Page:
Resource Center

Publishing Academic Manuscripts: 5 Tips for Selecting a Journal


  1. Develop a strategy

Depending on your project, your goals may be to either publish quickly or publish high impact. Many investigators look for a balance in which they can get their work published within a reasonable timeline but still be proud of the journal to which they’ve submitted their work. It is important before you begin selecting a journal to develop a strategy based on what your priorities are for a publication. Consider how long you want to spend waiting from reviewers of each journal and how quickly you are willing to move down in impact factor in order to publish in a timely manner.


  1. Consult collaborators

Rarely is someone sole author on a paper. Senior collaborators are a great source of guidance for where to publish. They are likely to have experience with the publishing process at journals of interest. Consult your collaborators and coworkers on what their experiences have been and the likelihood your manuscript will be published in certain journals.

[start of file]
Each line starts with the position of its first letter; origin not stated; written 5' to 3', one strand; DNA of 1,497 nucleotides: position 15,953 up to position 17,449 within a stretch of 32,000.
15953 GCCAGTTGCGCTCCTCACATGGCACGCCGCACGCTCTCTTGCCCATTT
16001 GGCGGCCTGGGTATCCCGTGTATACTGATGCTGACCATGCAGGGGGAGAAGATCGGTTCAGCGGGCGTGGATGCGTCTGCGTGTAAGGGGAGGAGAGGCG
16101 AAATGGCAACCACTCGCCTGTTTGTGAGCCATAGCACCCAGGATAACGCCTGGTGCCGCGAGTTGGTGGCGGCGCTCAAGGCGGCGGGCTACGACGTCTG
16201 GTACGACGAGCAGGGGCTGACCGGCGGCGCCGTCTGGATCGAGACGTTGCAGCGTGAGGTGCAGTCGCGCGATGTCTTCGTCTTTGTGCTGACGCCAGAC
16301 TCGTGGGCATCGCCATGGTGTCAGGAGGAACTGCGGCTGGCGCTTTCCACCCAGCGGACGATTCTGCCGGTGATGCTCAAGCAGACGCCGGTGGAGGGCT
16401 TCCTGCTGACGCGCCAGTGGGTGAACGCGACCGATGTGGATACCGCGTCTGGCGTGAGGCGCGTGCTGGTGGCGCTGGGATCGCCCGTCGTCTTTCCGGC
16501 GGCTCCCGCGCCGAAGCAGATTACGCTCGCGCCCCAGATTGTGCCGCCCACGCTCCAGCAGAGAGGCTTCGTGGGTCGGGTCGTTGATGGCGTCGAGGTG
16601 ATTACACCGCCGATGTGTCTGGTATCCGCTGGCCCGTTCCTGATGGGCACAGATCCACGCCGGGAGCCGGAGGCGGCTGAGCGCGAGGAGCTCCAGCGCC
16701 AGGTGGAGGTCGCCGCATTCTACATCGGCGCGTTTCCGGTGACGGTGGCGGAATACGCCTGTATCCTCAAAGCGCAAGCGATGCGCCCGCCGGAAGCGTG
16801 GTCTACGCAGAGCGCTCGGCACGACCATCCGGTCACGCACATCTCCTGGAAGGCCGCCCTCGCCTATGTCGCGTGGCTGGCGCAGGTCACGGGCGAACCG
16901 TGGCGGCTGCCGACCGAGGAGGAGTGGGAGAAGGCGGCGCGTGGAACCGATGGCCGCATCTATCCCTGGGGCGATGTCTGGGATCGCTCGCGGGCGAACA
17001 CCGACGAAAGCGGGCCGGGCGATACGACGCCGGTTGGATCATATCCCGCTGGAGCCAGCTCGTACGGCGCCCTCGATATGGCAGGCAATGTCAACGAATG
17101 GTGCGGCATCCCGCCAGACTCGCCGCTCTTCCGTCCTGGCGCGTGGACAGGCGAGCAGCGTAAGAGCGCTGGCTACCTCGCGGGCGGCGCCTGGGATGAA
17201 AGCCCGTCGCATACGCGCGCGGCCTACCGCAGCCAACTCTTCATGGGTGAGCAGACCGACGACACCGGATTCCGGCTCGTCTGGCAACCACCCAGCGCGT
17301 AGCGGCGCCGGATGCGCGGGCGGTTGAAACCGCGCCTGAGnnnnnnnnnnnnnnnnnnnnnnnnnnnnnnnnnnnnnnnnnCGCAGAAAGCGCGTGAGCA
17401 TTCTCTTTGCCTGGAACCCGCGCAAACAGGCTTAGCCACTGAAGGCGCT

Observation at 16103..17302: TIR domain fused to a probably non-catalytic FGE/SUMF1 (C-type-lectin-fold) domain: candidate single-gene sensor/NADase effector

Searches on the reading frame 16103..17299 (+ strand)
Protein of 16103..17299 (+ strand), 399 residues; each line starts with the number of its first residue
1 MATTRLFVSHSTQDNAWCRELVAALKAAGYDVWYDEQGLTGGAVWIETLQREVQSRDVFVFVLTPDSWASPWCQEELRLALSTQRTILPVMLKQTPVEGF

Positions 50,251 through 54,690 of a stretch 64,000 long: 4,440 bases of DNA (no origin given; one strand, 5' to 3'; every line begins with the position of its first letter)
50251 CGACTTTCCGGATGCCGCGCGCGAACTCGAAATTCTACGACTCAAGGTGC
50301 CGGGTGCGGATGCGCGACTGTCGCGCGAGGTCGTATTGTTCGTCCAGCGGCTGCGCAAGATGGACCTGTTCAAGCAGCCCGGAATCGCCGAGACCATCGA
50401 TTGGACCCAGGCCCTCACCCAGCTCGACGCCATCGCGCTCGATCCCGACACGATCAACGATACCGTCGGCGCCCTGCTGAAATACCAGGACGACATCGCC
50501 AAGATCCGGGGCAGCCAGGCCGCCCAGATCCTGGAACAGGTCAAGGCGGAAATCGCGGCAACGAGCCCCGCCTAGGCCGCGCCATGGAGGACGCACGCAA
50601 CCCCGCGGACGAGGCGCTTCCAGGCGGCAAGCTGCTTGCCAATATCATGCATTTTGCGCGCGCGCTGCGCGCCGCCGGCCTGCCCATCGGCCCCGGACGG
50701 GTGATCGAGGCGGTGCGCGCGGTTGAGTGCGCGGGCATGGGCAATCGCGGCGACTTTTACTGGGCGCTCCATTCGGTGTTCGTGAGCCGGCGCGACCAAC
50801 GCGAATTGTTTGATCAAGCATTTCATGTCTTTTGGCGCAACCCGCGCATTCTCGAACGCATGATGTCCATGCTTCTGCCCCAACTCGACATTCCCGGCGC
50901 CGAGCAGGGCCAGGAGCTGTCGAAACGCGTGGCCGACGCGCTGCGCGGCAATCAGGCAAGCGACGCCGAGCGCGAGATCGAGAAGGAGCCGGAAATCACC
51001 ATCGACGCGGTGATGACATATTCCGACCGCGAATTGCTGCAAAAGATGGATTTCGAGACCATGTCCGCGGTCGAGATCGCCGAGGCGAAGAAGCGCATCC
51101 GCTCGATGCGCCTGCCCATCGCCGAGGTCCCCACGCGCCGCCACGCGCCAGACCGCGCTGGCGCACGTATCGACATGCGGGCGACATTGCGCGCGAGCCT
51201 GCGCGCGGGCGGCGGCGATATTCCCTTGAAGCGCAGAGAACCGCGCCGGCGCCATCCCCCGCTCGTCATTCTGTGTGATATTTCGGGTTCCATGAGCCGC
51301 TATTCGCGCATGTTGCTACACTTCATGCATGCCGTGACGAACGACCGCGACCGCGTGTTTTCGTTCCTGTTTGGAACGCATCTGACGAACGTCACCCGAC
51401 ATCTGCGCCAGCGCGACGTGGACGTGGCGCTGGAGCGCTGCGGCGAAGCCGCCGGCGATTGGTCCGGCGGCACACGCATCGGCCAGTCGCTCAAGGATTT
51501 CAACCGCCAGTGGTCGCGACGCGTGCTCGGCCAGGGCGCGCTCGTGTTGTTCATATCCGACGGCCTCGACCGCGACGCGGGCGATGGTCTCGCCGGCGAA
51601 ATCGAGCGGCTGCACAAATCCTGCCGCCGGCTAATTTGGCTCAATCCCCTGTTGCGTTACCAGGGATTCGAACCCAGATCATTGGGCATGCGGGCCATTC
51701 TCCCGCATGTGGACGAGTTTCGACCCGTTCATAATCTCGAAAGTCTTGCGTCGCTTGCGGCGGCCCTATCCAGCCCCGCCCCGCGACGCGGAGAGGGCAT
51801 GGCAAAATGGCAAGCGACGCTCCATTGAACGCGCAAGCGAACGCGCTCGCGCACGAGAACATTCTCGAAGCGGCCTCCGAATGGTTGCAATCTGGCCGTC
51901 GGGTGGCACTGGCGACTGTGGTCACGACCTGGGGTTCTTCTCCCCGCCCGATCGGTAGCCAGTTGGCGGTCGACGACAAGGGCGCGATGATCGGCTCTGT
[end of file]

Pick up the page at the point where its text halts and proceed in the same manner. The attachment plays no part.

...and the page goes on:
1. Review journal scope

An important step to journal selection is reviewing the scopes of prospective journals. Every journal website has a description of the types of articles they publish and the audience they attract. Ensuring that your manuscript aligns with the scope of the journal will make the publishing process much more straightforward.


  1. Stay organized

Throughout the journal selection process you will be consulting different people and reviewing many journals to see where your manuscript will fit. It is important to stay organized. Create a spreadsheet to track journals you’ve reviewed, aim and scope, impact factor, and other information that will help you determine the final selection.


  1. Query editors

One of the most frustrating parts of the publishing process is getting rejected from a journal because your data doesn’t match their scope. A quick way to verify whether your manuscript is a contender is to email an editor a query letter. In this letter you will provide the editor with a brief description of your research and ask whether you think your manuscript is a good fit. This can save you a lot of time by reducing the number of journals you need to reformat your manuscript for.